University of Delaware
Maggie Pletta tries out the environmental education computer games.

Estuary games

Computer science students collaborate with environmental educator

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8:20 a.m., Dec. 17, 2015--As an environmental educator, Maggie Pletta wants children to learn about estuaries, which are bodies of water found where rivers meet the sea. But she knows that kids are a lot more likely to learn from computer games with names like Swamp Sweeper and Estuary Adventure than they are from books, lectures or posters.

Pletta recently partnered with the University of Delaware’s Terry Harvey to provide Pletta with a suite of interactive games that she can incorporate into her work with the Delaware National Estuarine Research Reserve (DNERR) while offering Harvey’s computer science students practical experience with a real client.

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“Maggie and her team at the St. Jones Reserve are currently redesigning the exhibit space on a very limited budget,” says Harvey, who is an associate professor in the Department of Computer and Information Sciences. “By partnering with us, she was able to get the educational products she needs while helping prepare our students for the workplace.” 

The health of estuaries, which support abundant life and diverse habitats, is affected by human activities including overfishing, construction of piers and other structures, the introduction of invasive species, and human and industrial pollution.

To initiate the project, Pletta gave the students in Harvey’s Introduction to Software Engineering (CISC275) course an overview of DNERR, explained the basics of an estuary, and shared the six estuary principles as defined by the estuarine education sector.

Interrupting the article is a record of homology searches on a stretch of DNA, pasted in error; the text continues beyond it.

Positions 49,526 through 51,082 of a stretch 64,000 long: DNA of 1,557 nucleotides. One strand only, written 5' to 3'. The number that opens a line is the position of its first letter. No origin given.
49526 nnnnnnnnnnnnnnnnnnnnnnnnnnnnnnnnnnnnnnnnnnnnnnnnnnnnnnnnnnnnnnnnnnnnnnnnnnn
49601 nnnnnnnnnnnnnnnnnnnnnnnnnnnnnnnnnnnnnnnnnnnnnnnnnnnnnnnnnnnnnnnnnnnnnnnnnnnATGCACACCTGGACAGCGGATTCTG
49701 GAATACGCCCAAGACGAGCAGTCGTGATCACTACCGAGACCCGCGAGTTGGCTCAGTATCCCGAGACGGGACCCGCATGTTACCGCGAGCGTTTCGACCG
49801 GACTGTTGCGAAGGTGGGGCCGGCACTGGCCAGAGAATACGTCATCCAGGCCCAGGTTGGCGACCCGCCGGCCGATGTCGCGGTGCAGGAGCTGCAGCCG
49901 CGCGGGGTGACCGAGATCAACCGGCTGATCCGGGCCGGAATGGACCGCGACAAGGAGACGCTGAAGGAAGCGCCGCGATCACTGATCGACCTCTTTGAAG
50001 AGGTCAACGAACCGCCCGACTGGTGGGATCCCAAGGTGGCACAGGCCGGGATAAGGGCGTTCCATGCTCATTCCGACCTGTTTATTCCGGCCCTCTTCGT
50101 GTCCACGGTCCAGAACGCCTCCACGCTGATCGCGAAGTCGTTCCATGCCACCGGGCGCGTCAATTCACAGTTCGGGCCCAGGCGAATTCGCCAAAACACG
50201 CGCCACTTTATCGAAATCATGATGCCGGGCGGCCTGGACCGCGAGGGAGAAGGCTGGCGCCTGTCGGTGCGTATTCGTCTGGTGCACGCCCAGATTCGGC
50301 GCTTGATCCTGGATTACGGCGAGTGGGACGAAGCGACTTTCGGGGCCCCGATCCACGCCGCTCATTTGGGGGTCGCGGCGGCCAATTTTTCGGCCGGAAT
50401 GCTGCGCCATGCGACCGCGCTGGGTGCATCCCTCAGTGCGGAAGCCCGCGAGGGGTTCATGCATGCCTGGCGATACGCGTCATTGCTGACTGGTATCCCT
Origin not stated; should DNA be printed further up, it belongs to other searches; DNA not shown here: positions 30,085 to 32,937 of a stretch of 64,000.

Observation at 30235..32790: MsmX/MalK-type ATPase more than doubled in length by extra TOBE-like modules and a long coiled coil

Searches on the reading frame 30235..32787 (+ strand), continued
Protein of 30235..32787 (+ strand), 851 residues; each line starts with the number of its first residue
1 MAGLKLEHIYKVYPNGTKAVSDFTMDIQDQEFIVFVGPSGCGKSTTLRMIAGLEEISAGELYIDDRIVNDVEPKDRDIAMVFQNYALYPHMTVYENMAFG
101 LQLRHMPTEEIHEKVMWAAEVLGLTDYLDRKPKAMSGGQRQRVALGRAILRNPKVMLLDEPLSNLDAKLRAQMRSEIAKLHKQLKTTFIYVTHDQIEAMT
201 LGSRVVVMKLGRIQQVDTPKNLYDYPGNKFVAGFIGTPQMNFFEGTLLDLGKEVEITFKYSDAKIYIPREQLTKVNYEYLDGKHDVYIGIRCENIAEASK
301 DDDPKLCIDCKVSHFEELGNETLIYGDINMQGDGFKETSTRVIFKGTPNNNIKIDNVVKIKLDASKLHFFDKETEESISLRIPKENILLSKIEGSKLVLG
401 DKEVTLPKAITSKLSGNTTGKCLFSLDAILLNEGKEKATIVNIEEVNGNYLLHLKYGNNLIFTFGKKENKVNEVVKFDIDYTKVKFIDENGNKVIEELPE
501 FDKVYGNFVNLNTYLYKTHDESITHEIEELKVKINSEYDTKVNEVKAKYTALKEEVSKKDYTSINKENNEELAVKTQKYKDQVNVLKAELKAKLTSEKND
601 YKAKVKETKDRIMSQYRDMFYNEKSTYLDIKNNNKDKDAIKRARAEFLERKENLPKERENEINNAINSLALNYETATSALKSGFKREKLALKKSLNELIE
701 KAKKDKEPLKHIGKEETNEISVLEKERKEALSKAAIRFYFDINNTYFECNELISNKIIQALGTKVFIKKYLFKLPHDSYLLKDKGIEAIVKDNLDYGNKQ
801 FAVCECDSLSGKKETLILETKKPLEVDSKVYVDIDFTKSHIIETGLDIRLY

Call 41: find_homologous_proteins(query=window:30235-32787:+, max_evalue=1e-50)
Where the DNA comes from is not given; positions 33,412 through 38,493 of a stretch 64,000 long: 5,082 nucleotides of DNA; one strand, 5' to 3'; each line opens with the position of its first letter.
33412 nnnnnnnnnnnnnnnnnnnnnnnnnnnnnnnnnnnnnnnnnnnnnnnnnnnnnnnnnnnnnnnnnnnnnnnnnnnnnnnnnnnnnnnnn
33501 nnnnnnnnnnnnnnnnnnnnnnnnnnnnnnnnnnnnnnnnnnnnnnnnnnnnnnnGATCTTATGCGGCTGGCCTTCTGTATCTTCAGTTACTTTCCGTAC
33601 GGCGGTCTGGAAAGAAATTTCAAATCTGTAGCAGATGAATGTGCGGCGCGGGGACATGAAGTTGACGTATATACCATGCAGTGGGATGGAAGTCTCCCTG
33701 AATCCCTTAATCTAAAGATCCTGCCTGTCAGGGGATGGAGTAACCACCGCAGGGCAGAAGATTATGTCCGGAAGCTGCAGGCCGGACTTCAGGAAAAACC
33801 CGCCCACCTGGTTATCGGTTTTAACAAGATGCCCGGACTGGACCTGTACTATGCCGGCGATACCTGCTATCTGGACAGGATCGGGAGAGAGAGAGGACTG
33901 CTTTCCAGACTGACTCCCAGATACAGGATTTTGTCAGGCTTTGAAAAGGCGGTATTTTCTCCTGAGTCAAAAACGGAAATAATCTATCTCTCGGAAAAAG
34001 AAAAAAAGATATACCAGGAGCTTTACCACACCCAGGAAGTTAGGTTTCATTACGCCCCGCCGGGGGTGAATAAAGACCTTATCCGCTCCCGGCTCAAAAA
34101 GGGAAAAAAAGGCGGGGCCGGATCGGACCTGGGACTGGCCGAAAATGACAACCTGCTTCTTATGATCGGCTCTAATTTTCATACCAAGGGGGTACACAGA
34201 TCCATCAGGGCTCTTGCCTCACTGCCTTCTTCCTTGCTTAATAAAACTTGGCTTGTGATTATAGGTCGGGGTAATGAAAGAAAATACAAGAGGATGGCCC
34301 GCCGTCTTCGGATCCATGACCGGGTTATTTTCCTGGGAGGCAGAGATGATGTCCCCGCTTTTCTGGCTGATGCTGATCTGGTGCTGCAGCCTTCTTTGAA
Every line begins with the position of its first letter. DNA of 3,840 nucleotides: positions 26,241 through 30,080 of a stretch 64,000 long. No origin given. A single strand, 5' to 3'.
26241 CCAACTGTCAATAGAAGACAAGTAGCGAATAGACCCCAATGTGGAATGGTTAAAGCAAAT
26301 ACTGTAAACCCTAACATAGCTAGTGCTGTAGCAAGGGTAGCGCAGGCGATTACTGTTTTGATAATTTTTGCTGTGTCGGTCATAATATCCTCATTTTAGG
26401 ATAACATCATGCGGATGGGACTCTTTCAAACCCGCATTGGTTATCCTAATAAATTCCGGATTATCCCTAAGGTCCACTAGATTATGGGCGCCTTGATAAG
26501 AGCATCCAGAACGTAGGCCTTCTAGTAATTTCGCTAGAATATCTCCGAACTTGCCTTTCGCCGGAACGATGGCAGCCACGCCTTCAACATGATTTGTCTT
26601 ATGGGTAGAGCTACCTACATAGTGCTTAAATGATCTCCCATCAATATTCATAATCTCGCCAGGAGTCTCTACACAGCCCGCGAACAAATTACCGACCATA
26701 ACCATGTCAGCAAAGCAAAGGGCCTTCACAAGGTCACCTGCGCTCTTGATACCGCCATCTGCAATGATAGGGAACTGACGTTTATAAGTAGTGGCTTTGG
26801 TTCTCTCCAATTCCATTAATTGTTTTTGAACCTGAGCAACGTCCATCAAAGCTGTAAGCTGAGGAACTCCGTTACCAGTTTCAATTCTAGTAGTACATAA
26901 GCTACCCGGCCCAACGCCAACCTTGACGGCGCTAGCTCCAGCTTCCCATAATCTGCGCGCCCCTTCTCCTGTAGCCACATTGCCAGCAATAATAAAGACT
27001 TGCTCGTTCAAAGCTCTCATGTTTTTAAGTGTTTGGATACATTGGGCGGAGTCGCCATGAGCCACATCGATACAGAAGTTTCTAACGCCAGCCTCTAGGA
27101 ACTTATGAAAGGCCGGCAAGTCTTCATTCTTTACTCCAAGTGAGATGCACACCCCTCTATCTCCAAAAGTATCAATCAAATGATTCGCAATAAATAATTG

The eight teams in Harvey’s class demonstrated their games at a computer and information sciences showcase held at the Perkins Student Center on Dec. 11.

“The class gave us valuable experience designing a project for a client and working together as a software engineering team,” says senior Danielle Wegrzyn, an Honors Program student. “There were many iterations before we could create something that communicated information about estuaries well, worked technically, and was also fun to play. The best part, of course, was seeing everyone try out the games at the showcase.”

Pletta says she was “honestly blown away by the quality of the end products.”

“They took the information I gave them during the lecture session and the storyboard review session and applied it to their games in creative and fun ways. It was very clear from the end products that the students took the task seriously and spent many hours on the games to ensure that they met my needs.”

From Harvey’s perspective, his students learned how to work through an iterative process of software design, implementation, testing, and deployment — on a project that will actually be used in the real world.

“Kathy Pusecker and Kevin Guidry of UD’s Center for Teaching and Assessment of Learning have been important partners in the development of this course,” he says. “They observe, interview students and clients, and then give me feedback on how the course is meeting my goals, student goals, and UD goals like community engagement and problem-solving.”

“When I started, I thought this course would just be about techniques of software engineering, but now it is a full, yet compact, engineering experience.”

About DNERR

The Delaware National Estuarine Research Reserve (DNERR) is one of 28 National Estuarine Research Reserves across the country whose goal is to establish, protect, and manage natural estuarine habitats for research, education, and coastal stewardship. Established in 1993, it is a cooperative program between the state of Delaware and the National Oceanic and Atmospheric Administration.

The DNERR has two main components, the Blackbird Creek Reserve in Townsend and the St. Jones Reserve in Dover. These sites include both brackish and freshwater estuaries and represent the diverse estuarine ecosystems found throughout the Mid-Atlantic region. 

Maggie Pletta serves as education coordinator for the DNERR.

Article by Diane Kukich

Photos by Lane McLaughlin

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